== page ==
Michael O'Loughlin thinks the Church is abandoning poor people "because of a change in civil law."  In reality, the government is telling the Church it MUST NOT participate in government programs to help the needy because it refuses to affirm gay marriage.  How ironic, that the victim of religious discrimination, the Church, would be portrayed as the oppressor, by the oppressor. 
James Lindsay
12 years 7 months ago
If the Archbishop does not rethink this, I may be forced to reconsider contributions to this organization. He should be able to challenge in court those provisions that are clearly unconstitutional without closing up shop.
Think Catholic
12 years 7 months ago
Cute, #4.  Some blogs have maturity standards, I see.  But as usual when this "agree with me or else" issue comes up, the ends justify all means. 
samantha Calhoun
12 years 7 months ago
I love that people are actually defending the DC diocese's use of its social service programs as collateral damage in a civil rights argument. No one is saying the Church has to approve of gay marriage, but is it really worth sacrificing vitally needed programs, services and personnel to make a point? I think the Church has made the poor of Washington a sacrificial lamb on the alter of party politics. 
Jim McCrea
12 years 7 months ago
PS:  that was a nice attempt at sidetracking into a slight ad hominem approach (when did you stop beating your wife?), but no go.
In case you haven't noticed/heard, fundies and pentecostals of any size, shape, color or stripe tend to get carried away with shouting"Jaysusssss."  In fact, you COULD have accused me of being anti-Irish .... Jaysus is a close approximation of colloquial Irish for Jesus.  However, we all know that Irish clergy are not fundies, right?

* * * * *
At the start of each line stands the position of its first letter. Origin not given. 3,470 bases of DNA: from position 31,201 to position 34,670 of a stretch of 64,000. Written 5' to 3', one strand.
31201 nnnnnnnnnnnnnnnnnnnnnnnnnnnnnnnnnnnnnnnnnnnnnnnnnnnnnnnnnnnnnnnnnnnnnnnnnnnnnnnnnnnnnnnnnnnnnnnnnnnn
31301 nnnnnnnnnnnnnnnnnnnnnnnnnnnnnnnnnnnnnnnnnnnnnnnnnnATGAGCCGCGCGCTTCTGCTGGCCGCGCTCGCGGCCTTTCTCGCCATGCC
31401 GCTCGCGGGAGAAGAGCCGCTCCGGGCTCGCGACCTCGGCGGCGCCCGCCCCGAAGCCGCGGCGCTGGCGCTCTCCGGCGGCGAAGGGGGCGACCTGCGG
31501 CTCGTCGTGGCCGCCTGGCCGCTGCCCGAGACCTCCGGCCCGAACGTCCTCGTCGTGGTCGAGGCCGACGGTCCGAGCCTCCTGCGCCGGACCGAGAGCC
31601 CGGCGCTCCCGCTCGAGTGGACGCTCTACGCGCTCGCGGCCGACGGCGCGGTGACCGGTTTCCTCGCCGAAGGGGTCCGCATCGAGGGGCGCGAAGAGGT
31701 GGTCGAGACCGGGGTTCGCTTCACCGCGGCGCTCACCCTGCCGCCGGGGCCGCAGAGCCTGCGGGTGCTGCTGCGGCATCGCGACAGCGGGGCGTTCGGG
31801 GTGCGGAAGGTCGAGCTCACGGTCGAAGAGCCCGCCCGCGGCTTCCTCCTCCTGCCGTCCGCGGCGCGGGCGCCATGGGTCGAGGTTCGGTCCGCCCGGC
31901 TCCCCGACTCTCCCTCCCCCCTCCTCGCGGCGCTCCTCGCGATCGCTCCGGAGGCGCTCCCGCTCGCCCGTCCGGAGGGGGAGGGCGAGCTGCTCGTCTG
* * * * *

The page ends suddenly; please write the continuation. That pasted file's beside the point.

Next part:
I wouldn't dare accuse a Prince of Holy Mother The Church of being a bible thumper.  Most of them don't know enough about holy scriptures to thump it one way or the other.  They are catechism thumpers, not bible thumpers.
“Catechisms sometimes take "doctrine" in a narrow and rigid sense.  They aim at a propositional exactness, with a superficial likeness to logic or the empirical sciences; "starving down each term", as Newman said, "till it becomes a ghost of itself".  This stripped-down and bloodless way of speaking faith - along with the fact that these propositions easily lend themselves to parrot learning - has earned catechisms a bad image ...  (A catechism) is necessary because when those who have the task of teaching the faith in schools and parishes begin (mistakenly but inevitably) to perceive its content as no longer the "firm smack of doctrine" but rather as a hermeneutic circle shimmering with subtleties, they begin to abandon it.”
Kevin Nichols (former national advisor to the bishops of England and Wales on religious education), A Necessary Task (article), The Tablet, 6-23-90.
Let’s talk ecclesiastical realities: many of these Good Old Boys ARE theological fundies who are more than happy to parrot whatever line will get them their next Great Job, preferably at the Vatican, of course.